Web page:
Jane Jacobs wrote, “Cities have the capability of providing something for everybody, only because, and only when, they are created by everybody.” That was the thought that came to mind when I first saw Debra Sparrow’s art installation, Blanketing the City, as I walked out of Vancouver Centre skytrain station on the corner of Granville & Georgia.
Having lived in Northern Manitoba where temperatures plunge to frigid depths in winter, blankets became my symbol of safety and family, of belonging and welcome. Listening to the strong winter wind batter my bedroom window, I would draw my blanket closer to me, comforted by the knowledge that I was sheltered from the bitter cold.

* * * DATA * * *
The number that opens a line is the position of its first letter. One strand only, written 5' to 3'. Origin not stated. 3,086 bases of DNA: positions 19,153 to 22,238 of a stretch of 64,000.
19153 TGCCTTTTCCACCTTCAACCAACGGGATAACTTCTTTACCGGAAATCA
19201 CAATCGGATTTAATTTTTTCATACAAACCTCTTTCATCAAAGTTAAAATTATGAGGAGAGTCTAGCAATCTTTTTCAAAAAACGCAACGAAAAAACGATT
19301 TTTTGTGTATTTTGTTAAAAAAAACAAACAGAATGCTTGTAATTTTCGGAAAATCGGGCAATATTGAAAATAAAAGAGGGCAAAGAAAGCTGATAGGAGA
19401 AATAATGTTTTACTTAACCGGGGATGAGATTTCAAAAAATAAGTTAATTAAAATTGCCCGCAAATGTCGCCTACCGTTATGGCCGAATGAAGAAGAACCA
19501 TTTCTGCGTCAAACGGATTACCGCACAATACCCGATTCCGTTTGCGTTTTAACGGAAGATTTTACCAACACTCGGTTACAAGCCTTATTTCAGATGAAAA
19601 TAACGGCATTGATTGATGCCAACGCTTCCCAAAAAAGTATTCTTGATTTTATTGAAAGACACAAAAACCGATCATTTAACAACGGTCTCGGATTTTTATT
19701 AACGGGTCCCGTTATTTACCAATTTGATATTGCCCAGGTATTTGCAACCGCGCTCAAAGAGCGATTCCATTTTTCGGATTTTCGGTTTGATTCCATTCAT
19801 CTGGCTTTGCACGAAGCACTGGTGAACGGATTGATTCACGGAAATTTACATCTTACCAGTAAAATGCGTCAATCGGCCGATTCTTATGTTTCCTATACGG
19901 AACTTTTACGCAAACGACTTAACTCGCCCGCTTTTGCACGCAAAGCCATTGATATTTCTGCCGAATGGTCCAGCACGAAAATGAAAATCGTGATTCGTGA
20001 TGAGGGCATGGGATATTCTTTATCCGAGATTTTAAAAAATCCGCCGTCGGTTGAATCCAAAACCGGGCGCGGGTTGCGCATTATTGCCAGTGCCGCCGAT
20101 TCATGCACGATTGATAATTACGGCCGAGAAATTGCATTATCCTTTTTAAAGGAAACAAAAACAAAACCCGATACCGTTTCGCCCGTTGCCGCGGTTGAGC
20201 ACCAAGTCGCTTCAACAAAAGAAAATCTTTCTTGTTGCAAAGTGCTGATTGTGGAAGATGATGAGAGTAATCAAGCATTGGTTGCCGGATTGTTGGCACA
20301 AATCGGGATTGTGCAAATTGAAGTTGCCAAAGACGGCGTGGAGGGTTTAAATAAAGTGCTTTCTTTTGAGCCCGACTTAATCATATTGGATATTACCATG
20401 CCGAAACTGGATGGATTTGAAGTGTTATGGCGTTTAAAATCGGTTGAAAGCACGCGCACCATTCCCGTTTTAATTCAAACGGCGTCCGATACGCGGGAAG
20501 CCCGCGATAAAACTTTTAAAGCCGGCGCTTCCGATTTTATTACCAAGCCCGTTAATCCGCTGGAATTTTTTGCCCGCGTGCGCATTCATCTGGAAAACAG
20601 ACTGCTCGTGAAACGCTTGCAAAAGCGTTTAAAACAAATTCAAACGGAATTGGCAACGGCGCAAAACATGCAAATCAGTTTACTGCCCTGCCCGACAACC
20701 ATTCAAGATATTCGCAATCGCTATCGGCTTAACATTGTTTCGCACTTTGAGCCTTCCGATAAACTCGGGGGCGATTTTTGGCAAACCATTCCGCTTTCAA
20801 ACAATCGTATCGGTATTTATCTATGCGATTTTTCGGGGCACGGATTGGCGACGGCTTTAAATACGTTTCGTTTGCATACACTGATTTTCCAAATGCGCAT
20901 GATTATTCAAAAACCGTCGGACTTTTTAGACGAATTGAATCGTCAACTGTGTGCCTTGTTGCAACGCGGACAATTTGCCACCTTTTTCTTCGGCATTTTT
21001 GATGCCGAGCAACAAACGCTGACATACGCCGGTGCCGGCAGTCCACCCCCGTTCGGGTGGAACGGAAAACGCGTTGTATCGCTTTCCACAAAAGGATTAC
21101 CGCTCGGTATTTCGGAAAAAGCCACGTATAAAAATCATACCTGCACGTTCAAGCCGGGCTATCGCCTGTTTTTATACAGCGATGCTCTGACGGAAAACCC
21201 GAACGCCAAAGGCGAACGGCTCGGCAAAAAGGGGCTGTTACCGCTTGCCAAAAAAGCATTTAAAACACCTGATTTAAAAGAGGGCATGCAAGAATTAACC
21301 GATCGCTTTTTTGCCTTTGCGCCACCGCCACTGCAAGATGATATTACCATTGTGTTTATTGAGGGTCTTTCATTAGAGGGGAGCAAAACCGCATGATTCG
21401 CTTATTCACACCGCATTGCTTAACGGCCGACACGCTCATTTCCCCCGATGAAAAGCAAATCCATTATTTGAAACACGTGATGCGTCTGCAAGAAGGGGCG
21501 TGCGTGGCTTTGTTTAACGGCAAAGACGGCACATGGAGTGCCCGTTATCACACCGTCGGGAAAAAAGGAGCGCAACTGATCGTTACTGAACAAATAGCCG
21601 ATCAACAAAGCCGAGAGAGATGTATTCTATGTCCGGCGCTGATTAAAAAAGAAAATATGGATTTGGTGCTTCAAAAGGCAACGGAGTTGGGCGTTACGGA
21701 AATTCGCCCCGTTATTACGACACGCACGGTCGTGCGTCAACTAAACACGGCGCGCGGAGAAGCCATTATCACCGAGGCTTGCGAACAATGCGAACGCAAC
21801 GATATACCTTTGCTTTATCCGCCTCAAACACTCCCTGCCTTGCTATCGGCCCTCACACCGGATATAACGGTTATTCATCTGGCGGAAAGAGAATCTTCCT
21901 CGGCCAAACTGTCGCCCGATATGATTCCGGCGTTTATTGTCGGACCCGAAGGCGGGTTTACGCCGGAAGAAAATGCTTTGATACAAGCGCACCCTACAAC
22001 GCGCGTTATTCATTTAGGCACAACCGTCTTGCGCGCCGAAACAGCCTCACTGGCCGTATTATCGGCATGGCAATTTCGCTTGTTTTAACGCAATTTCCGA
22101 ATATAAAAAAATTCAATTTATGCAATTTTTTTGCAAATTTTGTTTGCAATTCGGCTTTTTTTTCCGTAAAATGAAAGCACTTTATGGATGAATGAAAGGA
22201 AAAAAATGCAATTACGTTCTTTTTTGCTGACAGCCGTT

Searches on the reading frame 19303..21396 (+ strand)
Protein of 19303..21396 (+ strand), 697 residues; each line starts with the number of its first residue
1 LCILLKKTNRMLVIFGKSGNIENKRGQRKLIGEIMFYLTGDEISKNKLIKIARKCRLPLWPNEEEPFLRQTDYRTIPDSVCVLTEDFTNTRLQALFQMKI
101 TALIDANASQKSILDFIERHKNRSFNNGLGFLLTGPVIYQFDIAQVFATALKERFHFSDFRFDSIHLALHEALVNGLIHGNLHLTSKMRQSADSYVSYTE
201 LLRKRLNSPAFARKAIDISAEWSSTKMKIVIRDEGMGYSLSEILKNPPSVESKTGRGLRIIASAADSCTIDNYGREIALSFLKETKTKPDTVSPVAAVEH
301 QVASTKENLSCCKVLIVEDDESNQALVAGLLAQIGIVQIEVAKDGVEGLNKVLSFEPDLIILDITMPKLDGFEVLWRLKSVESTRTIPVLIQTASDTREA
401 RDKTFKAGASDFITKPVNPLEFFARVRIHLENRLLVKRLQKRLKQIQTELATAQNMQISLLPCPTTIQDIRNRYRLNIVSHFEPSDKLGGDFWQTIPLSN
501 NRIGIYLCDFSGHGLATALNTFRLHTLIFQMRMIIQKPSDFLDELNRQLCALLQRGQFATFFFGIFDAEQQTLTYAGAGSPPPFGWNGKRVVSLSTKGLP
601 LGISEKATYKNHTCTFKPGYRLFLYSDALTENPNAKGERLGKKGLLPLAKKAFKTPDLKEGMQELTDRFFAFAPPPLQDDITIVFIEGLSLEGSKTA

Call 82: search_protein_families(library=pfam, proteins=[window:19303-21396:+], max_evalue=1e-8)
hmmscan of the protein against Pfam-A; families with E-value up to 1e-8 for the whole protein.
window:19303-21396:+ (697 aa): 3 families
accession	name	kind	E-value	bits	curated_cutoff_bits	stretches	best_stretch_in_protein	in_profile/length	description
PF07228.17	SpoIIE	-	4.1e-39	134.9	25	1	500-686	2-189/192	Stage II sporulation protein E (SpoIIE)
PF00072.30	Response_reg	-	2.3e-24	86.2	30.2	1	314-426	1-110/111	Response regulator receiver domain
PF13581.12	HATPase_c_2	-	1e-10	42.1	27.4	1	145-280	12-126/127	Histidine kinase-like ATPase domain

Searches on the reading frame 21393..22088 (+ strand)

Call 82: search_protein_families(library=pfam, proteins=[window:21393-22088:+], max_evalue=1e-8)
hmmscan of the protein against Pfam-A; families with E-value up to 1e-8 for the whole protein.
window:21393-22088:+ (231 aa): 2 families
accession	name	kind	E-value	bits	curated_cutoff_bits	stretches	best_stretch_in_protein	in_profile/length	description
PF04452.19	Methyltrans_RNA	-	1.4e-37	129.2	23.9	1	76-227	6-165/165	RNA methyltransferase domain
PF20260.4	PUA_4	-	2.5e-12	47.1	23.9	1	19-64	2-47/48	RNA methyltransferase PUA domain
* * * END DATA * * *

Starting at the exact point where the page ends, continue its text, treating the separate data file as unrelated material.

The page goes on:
Debra Sparrow’s, Blanketing the City, is a profound reminder of the strength of inclusivity that comes when we embrace diversity and seek reconciliation. Together, we can build compassionate communities where all voices are heard.
“The subtitle Blanketing the City in Art and Culture is a concept generously bestowed by Musqueam weaver and graphic designer Debra Sparrow to reflect these Musqueam, Squamish, and Tsleil-Waututh lands and waters. In her own work, Debra is dedicated to blanketing the city with the beauty and strength of Salish culture, of which blankets are the foundation.
The subtitle underscores the critical importance of telling the truth about Vancouver’s colonial history and working with the local Nations to address colonial erasure and ensure that their voice and presence are woven throughout Vancouver’s cultural ecology.
It is an inclusive vision illuminating the role culture plays in shaping place and a shared sense of belonging for all people on these Musqueam, Squamish, and Tsleil-Waututh lands.